• If the subject had previously failed to appear after being summoned
  • If the subject will refuse to appear when summoned
  • If the subject may escape
  • If the subject may inflict injury or harm on a person or property
  • The severity of the offense

Persons who may issue arrest warrants in North Carolina include:

  • A justice of the state's Supreme Court
  • A judge of the state's Superior Court, Court of Appeals, or District Court
  • A court clerk
  • A North Carolina magistrate

The judicial officer must ensure that there is probable cause before issuing the warrant. A North Carolina arrest warrant will contain the following data:

  • Name and other information that can identify the subject
  • The alleged offense
  • Time of arrest
  • Name of issuing judge and date of issuance

North Carolina Child Support Arrest Warrants: What You Need to Know

A child support arrest warrant In North Carolina is used to compel non-custodial parents to pay child support. Usually, a hearing is held to allow the non-custodial parent to explain the default. If the court establishes that the parent is capable but refuses to pay, the person can be held in contempt. The punishment for contempt includes suspension of driver's licenses, fines, or jail.

North Carolina Bench Warrants: Issuing and Arrests

A judge issues a North Carolina bench warrant to arrest a person who has failed to comply with a court order or rule. Upon the issuance of a bench warrant, law enforcement agencies have the right to arrest the subject of the warrant and make them face their charges.

The common reasons for issuing a bench warrant include:

  • Failure to pay a fine
  • Absence from court on a scheduled date
  • Failure to obey court orders, including community service and signing up for court-mandated classes

Failure to Appear in North Carolina: Rules and Consequences

Failure to appear in North Carolina is when an alleged offender misses a scheduled court date. North Carolina considers a failure to appear as a criminal offense, and the persons involved will face penalties in addition to the original offense.

Also, anyone guilty of a failure to appear in North Carolina may have their driver's license revoked by the state's Department of Motor Vehicles (DMV). Defendants who do not appear in court within 20 days of missing the initial scheduled date will be reported to the DMV by the court clerk. After that, the department will revoke the person's license until the case is settled. Whether the failure to appear was addressed before the license revocation or not, the defendant will have to pay a sum of $200. After the case is handled, the person will need to pay an additional $100 before the license can be restored.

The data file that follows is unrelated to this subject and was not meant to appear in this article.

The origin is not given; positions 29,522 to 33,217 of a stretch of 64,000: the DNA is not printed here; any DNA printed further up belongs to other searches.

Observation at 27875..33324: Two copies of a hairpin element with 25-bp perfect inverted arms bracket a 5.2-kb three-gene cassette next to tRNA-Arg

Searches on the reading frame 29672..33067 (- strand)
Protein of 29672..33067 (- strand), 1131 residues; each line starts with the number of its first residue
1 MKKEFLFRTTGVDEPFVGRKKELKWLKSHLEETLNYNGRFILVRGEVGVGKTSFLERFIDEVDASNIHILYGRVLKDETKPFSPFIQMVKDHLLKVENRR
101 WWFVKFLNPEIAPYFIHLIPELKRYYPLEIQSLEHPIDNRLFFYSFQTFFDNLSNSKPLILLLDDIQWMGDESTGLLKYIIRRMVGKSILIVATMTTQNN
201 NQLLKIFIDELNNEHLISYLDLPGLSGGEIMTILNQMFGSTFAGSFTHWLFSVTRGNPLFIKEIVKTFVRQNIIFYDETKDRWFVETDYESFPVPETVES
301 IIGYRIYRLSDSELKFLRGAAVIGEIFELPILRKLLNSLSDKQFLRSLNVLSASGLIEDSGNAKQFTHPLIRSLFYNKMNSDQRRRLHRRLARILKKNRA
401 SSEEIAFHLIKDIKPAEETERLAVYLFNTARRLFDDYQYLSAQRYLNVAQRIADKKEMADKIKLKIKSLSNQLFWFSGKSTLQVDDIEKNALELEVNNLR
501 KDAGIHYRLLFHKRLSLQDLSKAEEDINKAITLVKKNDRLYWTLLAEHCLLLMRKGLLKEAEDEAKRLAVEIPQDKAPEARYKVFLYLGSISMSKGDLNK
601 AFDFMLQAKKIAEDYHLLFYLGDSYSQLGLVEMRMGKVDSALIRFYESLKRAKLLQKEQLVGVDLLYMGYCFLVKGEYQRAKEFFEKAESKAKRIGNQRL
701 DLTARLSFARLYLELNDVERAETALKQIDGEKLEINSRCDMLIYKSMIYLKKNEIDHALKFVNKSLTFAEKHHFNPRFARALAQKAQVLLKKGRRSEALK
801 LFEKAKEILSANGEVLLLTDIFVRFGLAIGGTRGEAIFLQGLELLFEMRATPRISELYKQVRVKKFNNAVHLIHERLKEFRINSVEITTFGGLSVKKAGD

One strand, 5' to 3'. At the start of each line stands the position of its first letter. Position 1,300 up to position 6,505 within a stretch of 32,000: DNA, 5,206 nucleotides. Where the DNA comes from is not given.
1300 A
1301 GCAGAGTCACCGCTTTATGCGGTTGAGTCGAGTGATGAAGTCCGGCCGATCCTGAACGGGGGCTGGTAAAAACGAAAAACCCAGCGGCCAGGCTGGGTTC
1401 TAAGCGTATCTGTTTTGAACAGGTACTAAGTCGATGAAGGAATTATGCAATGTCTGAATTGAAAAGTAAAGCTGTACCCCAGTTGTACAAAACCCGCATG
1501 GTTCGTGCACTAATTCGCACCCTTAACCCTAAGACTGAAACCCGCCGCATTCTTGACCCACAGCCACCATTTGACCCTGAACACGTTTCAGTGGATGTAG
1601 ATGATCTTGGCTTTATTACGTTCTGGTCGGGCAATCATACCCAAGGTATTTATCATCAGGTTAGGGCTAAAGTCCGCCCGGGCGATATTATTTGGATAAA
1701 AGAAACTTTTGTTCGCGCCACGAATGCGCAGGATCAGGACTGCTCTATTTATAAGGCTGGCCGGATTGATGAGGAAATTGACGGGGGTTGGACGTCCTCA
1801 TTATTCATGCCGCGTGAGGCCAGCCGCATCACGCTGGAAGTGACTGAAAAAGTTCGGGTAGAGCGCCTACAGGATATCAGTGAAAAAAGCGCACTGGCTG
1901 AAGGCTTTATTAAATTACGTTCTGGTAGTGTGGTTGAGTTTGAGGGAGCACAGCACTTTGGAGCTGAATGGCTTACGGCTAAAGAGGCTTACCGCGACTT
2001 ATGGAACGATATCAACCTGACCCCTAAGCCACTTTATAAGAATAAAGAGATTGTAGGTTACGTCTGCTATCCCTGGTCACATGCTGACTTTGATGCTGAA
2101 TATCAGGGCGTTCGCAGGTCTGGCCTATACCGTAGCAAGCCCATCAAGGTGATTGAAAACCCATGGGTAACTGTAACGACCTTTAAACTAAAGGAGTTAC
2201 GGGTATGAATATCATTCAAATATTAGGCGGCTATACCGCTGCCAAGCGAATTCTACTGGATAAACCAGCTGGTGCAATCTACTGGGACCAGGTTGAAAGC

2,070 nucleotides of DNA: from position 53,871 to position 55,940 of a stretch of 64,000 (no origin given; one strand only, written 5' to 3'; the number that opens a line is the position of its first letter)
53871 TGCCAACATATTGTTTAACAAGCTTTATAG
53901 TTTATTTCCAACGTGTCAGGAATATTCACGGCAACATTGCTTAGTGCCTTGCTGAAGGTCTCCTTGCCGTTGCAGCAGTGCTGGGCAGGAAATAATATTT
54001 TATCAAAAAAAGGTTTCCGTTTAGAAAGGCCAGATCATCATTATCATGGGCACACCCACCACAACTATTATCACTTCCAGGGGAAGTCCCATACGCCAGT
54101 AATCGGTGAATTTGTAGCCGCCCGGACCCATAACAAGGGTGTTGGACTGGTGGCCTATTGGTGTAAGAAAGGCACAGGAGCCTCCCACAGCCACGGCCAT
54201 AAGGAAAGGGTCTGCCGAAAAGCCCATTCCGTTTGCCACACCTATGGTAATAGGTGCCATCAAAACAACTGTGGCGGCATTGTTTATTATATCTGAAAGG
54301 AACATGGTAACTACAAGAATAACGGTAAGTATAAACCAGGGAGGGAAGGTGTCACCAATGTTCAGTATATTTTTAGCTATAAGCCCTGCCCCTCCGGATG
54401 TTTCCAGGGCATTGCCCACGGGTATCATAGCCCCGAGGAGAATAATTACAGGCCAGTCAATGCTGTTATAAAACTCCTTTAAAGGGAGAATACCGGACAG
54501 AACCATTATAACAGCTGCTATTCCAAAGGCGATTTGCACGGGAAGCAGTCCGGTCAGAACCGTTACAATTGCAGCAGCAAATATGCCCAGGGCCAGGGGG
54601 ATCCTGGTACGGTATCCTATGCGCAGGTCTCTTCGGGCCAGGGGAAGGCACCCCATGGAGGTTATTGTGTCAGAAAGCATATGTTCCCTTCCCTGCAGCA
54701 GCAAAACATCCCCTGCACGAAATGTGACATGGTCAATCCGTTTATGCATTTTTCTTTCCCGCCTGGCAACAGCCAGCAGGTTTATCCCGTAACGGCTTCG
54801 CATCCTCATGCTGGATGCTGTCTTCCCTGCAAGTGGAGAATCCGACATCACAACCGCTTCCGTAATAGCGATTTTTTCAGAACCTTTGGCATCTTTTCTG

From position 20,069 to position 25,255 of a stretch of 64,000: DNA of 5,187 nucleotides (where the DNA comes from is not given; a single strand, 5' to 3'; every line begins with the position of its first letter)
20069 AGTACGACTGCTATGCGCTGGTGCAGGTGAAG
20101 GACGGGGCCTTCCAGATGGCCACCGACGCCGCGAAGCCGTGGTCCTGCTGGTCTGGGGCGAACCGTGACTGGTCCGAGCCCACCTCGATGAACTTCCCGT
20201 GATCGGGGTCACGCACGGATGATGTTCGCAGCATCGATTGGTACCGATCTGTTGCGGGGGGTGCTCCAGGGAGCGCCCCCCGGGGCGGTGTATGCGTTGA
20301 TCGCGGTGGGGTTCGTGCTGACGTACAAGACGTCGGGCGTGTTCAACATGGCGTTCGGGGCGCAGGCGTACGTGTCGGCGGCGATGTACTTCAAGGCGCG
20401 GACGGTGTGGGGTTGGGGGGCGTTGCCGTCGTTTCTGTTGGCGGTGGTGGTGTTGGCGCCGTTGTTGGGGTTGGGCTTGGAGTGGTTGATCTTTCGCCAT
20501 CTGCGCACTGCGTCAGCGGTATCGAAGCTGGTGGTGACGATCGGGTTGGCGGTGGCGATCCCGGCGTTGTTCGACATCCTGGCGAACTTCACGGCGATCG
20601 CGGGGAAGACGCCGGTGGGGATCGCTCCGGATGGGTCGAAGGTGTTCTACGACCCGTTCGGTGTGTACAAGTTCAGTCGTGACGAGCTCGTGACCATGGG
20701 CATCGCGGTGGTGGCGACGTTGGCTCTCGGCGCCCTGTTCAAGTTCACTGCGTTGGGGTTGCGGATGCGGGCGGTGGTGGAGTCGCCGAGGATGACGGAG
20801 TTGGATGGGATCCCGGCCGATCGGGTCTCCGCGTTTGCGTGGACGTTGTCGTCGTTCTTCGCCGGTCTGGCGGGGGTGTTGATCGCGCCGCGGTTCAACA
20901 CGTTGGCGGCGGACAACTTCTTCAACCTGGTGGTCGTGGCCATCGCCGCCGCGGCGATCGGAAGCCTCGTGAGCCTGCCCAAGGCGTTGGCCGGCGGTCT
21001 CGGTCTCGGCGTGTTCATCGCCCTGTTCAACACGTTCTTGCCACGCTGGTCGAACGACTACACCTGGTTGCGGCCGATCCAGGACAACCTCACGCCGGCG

Additionally, the presiding judge may dismiss the person's pretrial release order and issue an order for arrest.

How Long Do You Have to Stay in Jail for a Warrant for Missing Court in North Carolina?

In North Carolina, anyone who was formerly released on misdemeanor charges but failed to appear in court has committed a Class 2 misdemeanor. Such a person can incur 30 days to 6 months in jail.

On the other hand, anyone with an underlying felony charge who misses court commits a Class I felony, which may lead to a jail term between 3 to 8 months for a first-time offender.

In North Carolina, What is Failure to Pay?

Failure to pay in North Carolina is a kind of bench warrant that a person may encounter if they fail to pay a court-ordered fine within the stipulated time. Usually, the court always tags a time frame to the payment of a fine. If the person involved does not make payment within the period given, it is a failure to pay.

For instance, anyone who fails to pay a fine within 40 days of a court judgment will be reported to the DMV. (See G.S. 20-24.1 and G.S. 20-24.2.)

No-Knock Warrant in North Carolina: General Laws

A no-knock warrant allows law enforcement to break into premises or vehicles without informing the owners, occupants, or persons in charge of the property. North Carolina General Statute 15A-251 makes it legal for officers to break and enter into residences and vehicles when necessary to execute a warrant.

As stated by the law, two situations allow for forcible entry: